Glove use is frequent, and often worn without specific indication, in the critical care setting.33 In our study, we found that HCWs frequently donned and removed gloves at WHO HH opportunities, suggesting that HCWs may be substituting glove use for HH. In fact, if we broadened our definitions of compliance to include compliance with either HH or glove use, we find a greater than eight-fold increase (57% compliance compared to only 7% with HH) with the same moments having the best compliance (Table 1).
HCWs were more likely to perform HH before patient contact, after contact with body fluids and after patient contact. At first, it may seem surprising that HH was lowest during moments before clean procedures. However, on closer examination, HCW use of gloves for HH is highest in the category of clean procedures that are done under sterile conditions when non-emergent. Several of the WHO-defined clean procedures like placement of a nasal cannula or nasogastric tube are likely not intuitively perceived as clean procedures by HCWs. The WHO treats all HH moments equally, but HCWs may prioritize HH for different moments differently. This is consistent with studies that have found that HCWs perform HH most often when they perceive it will protect themselves or their patients.15, 33-36 More research is needed to understand if certain moments are more important to HCWs than others and whether certain moments may pose a greater risk for transmission.
We know that time spent in direct patient care during the “golden hour” of trauma is crucial to improving patient outcomes. As a result, the perceived need to act quickly to save a life can be a barrier to HH, and HCW may be prioritizing time spent directly attending to the patient over hand rubbing with alcohol gel. Although strict adherence to HH almost certainly improves outcomes in standard patient care, it is less clear that is true when caring for injured patients, particularly those who are critically ill. In patients with open contaminated wounds, good HH may not be as beneficial in all moments. Evidence exists that HH before donning gloves does not significantly decrease bacterial count in the critical care setting and can take up to 46 seconds, time that could be spent in direct patient care.22,23,37 Based on the number of opportunities observed in our study, complete HH compliance could consume an average of 138 seconds during each HCW-patient interaction, or 9% of the total time spent with the patient.
Glove use cannot replace hand hygiene. However, given the time that compliance with all of the WHO ‘My 5 Moments’ may require, guidelines promoting HH during the most essential moments and glove use for other moments may evoke greater compliance and should be a future area of investigation. In addition, the fact that HCWs donned new gloves 75% of the time before a procedure suggests that they consider these HH moments important; compliance might be further improved through further education. Identifying attitudes toward hand hygiene was beyond the scope of this study, but we hypothesize that HCWs place a lower priority on HH than other tasks during trauma resuscitations.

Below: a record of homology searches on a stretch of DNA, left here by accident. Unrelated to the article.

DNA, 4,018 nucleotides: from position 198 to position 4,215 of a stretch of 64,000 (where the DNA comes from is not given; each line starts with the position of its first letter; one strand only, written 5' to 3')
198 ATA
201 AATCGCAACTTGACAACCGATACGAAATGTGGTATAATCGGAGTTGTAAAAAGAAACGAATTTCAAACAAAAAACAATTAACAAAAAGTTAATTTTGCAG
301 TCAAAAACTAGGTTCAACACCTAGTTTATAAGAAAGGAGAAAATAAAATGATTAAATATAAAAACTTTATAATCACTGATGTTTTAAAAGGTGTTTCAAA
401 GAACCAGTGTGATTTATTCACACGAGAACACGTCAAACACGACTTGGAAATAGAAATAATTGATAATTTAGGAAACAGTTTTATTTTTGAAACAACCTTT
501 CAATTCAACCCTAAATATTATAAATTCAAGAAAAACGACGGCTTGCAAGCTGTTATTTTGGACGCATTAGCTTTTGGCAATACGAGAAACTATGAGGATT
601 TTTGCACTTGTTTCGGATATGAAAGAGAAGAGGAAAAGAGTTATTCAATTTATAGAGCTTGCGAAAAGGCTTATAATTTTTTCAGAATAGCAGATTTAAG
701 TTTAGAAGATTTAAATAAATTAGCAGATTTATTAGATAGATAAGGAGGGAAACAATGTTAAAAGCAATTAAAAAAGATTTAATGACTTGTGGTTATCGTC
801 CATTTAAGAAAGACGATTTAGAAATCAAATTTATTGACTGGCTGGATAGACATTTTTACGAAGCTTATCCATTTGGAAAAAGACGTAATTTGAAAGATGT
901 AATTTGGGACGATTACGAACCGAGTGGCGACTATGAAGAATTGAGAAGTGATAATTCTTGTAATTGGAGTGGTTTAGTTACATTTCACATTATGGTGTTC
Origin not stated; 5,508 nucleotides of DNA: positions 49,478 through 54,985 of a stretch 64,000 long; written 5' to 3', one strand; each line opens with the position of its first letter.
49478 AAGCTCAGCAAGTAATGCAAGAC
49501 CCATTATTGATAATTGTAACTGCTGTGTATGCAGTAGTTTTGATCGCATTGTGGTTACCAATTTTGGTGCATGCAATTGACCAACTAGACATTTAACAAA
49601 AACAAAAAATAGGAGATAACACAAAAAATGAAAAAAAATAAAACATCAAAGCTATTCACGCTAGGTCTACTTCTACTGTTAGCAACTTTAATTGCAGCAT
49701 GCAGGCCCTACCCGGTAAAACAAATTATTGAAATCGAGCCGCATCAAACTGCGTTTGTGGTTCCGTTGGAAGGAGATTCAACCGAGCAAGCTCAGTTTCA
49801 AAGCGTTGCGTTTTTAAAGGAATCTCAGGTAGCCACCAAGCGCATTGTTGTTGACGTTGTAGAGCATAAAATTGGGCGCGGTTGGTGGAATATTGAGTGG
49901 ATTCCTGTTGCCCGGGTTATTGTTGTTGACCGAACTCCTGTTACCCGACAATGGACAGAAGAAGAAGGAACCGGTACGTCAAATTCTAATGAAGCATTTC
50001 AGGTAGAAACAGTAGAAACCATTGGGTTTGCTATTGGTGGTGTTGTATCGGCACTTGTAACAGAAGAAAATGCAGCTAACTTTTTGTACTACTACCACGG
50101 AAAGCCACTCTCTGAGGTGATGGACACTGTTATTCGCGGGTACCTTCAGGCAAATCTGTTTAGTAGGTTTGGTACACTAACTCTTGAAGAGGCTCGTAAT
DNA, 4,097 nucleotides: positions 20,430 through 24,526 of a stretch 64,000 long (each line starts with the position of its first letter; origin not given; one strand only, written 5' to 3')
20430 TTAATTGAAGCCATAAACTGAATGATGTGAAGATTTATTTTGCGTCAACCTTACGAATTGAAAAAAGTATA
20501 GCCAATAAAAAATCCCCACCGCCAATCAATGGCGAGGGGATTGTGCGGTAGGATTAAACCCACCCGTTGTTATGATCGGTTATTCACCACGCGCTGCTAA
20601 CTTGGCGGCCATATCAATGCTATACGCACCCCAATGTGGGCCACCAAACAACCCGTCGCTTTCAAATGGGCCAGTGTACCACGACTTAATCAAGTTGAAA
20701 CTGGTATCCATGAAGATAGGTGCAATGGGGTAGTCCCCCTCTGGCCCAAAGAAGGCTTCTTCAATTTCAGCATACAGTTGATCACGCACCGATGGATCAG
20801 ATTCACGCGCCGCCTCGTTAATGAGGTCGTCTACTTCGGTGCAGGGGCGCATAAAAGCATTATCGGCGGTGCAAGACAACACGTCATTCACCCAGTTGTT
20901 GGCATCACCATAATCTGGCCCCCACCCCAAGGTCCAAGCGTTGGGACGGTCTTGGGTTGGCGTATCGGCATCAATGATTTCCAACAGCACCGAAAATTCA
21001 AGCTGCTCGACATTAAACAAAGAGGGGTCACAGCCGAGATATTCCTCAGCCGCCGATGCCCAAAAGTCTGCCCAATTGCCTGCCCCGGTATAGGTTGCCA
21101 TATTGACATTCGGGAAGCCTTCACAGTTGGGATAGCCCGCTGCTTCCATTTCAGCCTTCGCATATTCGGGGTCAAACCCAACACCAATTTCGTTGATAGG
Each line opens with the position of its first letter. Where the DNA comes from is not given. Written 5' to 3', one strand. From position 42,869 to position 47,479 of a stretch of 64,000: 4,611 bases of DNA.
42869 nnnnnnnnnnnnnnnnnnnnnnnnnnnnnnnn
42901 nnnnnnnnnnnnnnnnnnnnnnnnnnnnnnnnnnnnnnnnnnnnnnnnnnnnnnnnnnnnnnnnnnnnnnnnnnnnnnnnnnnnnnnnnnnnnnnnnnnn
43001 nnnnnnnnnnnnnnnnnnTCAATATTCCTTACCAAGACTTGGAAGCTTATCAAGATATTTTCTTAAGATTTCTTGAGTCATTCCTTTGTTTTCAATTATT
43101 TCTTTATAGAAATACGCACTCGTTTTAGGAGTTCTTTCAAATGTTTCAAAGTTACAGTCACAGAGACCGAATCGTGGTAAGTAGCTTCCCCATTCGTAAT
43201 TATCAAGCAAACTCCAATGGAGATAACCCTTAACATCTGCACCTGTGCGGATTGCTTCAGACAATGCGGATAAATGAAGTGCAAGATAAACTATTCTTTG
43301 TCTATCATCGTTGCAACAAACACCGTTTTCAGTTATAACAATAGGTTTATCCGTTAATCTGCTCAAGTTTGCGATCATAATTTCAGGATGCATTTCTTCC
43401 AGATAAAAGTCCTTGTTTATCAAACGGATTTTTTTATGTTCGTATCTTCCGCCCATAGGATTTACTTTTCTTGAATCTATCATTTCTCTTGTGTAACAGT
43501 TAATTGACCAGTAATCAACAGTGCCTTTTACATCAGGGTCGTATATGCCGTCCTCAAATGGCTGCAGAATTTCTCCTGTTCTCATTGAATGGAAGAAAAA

Despite the concern that HH may be less beneficial in some settings than others, the WHO does not discriminate between settings in its guidelines. In addition, the WHO treats all HH moments equally, but HCWs may prioritize HH for certain moments during trauma resuscitation. In our study HCW were most compliant with HH before and after patient contact and after potential body fluid exposure. This is consistent with studies that have found that HCWs perform HH most often when they perceive it will protect themselves or their patients,15,33-36
More research is needed to determine if certain moments are more important to HCW than others and whether certain moments may pose a greater risk for transmission in this setting. HCW beliefs and barriers to HH in trauma care need to be better understood. Active interventions must incorporate HCW education and creative solutions to minimize barriers to HH, particularly during key moments.
This study has limitations. This study was performed at a single center and may not be generalizable to other locations. Also, surveillance videos were reviewed by a single reviewer. A second reviewer, to verify documented compliance, could improve inter- observer reliability and strengthen results. However limitations in time that surveillance videos are stored and available viewing stations made this infeasible.
Much more scrutiny is being applied to patient safety, particularly the prevention of inpatient infections. Healthcare reimbursement will increasingly be tied to these measures. Our ability to track measured outcomes, particularly to assign cause to complications is limited. Thus, we often use compliance with guidelines as a surrogate for quality. It is imperative that guidelines be well thought out, be evidence based and be accurate in the specific clinical scenarios being assessed. Our data raises concern about application of these guidelines during trauma resuscitation.
Despite the general consensus that HH is an important tool in infection prevention, widespread and mandatory adoption of the WHO 5 Moments has limitations including a lack of existing evidence to support the practice and the practicality (or impracticality) of its implementation, especially in emergency, critical care and surgical settings.13-15 Clinical practice as seen in our study suggests that strict adherence to the WHO ‘My 5 Moments’ of HH may be infeasible in the setting of active resuscitation. Creating a set of guidelines that focuses on glove use for HH before and after patient care, after contact with body fluids and before certain clean procedures may be more effective in promoting HH compliance. Our study identified frequent opportunities for HH according to the WHO 5 Moments and a low compliance during active resuscitation. These results support the fact that strict adherence to these 5 moments may be infeasible in this setting. More research is needed to identify strategies to overcome unique barriers to HH in trauma and critical care and to prioritize the most essential HH moments.
Funding: Kerri Thom, Anthony Harris and Lisa Pineles are supported by the Centers for Disease Control and Prevention grant 1U54CK000450-01
Clare Rock is supported by the Centers for Disease Control and Prevention grant 1U54CK000447-01